2. The Salvation Army embraced technology for meal distribution.

In San Francisco, a holiday meals program has been a mainstay for more than 60 years, but COVID-19 meant there were fewer volunteers to help in 2020. And it really didn’t help that the routes to drop off some 5,000 meals were manually laid out.

So, the volunteer manager there worked with HERE 360, a location data company, to use its technology and plot out routes to trim significant time off the deliveries and streamline the holiday meal service.

One volunteer who came out despite COVID-19 and who has been volunteering for thirty years said it was her best experience yet.

3. The Salvation Army took Angel Tree registration online.  

A new seasonal assistance software made aspects of the Angel Tree program that were traditionally done in person, virtual. It allowed potential clients to access the online application from home or any mobile device, which helped to put new clothes and toys under the tree for children who would otherwise go without. The software allowed angels to be placed for adoption online, and donors to use the online “Angel Kiosk” to enter the angels they selected.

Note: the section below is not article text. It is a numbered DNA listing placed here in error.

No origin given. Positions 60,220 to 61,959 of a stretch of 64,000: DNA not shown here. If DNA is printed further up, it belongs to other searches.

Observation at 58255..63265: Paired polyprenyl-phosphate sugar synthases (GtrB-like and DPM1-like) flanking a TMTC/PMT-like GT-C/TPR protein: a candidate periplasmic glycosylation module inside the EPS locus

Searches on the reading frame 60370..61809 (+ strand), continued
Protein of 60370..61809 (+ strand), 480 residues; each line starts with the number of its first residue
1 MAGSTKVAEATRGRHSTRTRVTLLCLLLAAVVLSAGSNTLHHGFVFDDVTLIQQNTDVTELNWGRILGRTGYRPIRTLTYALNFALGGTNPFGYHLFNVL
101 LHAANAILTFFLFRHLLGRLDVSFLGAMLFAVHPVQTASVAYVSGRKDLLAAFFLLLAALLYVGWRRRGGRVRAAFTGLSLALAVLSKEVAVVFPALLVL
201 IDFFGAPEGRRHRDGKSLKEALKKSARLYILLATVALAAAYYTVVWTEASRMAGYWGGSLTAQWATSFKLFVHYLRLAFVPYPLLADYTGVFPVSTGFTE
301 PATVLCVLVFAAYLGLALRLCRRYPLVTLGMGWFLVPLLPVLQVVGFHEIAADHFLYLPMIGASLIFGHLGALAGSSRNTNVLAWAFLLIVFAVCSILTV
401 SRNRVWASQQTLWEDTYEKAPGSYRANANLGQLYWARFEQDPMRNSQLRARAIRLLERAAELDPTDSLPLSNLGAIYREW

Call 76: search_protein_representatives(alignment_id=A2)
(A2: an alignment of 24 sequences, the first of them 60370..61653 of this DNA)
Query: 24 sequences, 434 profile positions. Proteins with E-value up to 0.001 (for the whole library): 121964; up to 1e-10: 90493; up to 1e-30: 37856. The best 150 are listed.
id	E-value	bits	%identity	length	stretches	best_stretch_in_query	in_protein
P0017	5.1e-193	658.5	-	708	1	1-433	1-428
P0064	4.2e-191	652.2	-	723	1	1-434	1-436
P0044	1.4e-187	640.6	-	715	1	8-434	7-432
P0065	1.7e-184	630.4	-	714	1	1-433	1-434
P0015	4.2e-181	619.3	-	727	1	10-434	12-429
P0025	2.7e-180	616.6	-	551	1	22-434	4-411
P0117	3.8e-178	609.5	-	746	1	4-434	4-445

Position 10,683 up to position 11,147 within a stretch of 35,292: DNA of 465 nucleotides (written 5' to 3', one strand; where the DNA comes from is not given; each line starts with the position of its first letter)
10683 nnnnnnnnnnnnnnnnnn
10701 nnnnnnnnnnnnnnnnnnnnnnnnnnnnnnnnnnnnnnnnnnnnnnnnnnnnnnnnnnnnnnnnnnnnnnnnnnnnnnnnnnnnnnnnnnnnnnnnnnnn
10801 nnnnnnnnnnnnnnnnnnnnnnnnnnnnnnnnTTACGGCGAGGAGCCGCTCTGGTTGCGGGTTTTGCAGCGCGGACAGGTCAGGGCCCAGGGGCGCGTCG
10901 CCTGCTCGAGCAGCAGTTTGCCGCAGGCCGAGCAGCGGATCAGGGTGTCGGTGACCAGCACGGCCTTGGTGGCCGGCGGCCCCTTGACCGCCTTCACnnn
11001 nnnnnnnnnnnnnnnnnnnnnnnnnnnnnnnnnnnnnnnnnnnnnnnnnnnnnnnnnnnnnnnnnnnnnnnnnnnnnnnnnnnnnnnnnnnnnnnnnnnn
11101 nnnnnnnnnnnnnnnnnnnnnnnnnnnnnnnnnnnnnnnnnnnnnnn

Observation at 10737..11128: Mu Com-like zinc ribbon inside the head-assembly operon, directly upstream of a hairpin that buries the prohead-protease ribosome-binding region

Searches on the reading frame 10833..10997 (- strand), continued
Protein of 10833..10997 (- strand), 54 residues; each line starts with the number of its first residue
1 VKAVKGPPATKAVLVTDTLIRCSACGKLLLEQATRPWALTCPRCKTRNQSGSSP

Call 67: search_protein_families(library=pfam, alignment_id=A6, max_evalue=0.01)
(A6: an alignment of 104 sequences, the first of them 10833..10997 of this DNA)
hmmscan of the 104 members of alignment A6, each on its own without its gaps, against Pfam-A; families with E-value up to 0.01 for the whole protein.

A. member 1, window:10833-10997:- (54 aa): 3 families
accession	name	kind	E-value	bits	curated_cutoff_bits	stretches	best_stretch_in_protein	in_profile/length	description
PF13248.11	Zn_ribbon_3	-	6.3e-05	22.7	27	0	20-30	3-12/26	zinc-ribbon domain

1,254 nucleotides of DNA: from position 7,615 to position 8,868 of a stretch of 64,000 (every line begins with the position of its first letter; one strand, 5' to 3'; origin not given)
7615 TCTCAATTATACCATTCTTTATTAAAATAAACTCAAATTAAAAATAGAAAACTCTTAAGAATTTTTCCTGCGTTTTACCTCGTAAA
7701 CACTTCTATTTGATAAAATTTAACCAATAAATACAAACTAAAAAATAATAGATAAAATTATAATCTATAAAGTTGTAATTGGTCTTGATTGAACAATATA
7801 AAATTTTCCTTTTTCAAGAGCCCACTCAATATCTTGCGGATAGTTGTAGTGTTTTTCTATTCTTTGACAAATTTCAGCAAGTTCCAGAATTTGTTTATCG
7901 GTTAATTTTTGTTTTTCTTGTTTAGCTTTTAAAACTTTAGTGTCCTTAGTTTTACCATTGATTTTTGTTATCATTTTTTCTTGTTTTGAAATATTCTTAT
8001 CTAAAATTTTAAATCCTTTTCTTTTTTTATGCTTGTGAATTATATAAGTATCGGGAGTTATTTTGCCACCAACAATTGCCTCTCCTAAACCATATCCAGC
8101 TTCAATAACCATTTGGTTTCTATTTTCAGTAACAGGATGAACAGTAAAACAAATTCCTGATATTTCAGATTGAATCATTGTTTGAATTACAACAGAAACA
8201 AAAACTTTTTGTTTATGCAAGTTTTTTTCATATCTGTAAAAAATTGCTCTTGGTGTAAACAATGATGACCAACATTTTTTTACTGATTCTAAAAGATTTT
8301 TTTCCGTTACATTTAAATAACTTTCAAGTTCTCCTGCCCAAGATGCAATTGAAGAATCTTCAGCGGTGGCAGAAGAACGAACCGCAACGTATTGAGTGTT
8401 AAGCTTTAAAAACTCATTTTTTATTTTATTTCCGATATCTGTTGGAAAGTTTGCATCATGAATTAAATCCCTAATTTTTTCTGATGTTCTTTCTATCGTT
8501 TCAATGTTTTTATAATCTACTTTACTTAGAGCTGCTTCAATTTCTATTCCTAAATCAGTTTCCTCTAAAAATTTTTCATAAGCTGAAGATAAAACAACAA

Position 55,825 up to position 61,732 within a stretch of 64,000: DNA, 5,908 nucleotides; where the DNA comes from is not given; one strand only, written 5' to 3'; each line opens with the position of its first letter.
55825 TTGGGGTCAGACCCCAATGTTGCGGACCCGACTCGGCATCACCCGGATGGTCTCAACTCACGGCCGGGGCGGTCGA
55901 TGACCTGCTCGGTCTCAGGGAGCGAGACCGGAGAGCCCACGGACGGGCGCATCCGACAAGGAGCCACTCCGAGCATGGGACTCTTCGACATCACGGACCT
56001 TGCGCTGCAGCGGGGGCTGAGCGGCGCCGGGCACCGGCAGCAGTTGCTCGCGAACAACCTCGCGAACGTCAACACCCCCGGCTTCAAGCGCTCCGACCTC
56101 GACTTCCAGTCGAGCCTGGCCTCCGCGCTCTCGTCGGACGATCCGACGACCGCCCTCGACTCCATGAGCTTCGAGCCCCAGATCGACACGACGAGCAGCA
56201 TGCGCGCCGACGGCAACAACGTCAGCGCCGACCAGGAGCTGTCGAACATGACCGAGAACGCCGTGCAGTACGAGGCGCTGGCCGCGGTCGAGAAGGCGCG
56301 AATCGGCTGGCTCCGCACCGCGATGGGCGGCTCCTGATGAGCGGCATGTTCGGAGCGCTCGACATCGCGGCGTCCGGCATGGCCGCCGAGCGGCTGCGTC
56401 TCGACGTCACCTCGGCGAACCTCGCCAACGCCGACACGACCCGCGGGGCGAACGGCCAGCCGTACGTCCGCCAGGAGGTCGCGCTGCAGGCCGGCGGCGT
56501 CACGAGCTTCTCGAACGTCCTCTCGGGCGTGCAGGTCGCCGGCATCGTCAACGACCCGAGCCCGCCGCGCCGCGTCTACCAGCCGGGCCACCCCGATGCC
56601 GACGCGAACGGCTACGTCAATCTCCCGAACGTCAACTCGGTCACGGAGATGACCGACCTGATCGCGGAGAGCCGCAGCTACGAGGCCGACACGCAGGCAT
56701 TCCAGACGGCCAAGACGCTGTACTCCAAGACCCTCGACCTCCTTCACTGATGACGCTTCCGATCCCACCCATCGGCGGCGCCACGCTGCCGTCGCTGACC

In the end, The Salvation Army’s effort to rescue Christmas was a success.

And you can hear much more about it in episode 70.

4. The Salvation Army opened shelters in hotels.

In Los Angeles, for example, The Salvation Army’s COVID-19 housing efforts focused on manning a series of hotels with Project Roomkey, a FEMA-approved effort to provide self-isolation via hotel rooms for people experiencing homelessness.

Similar measures were taken at Seattle’s William Booth Center, which was among the first in the state of Washington to utilize CARES Act funding in order to safely shelter some of its most vulnerable veteran residents in a local hotel.



5. The Salvation Army sheltered children to help families.

In Anchorage, Alaska, The Salvation Army set up temporary housing for children whose parents were coping with the virus in response to a request from the city.

6. The Salvation Army hosted drive-in church.

When restrictions limited in-person worship services, the Honoka’a (Hawaii) Corps held drive-in church, texting the congregation to come in their cars to  “Hear prayer requests, testimonies and a gospel message to enrich you spiritually.”

In Hemet, California, The Salvation Army got the last-minute green light from the city to host a drive-in Easter service in 2020. Cars full of families parked in the corps parking lot, listening to the radio for the transmitted sermon and music. Following health guidelines, attendees waved to each other, not leaving the cars, and even honked car horns for “amens.”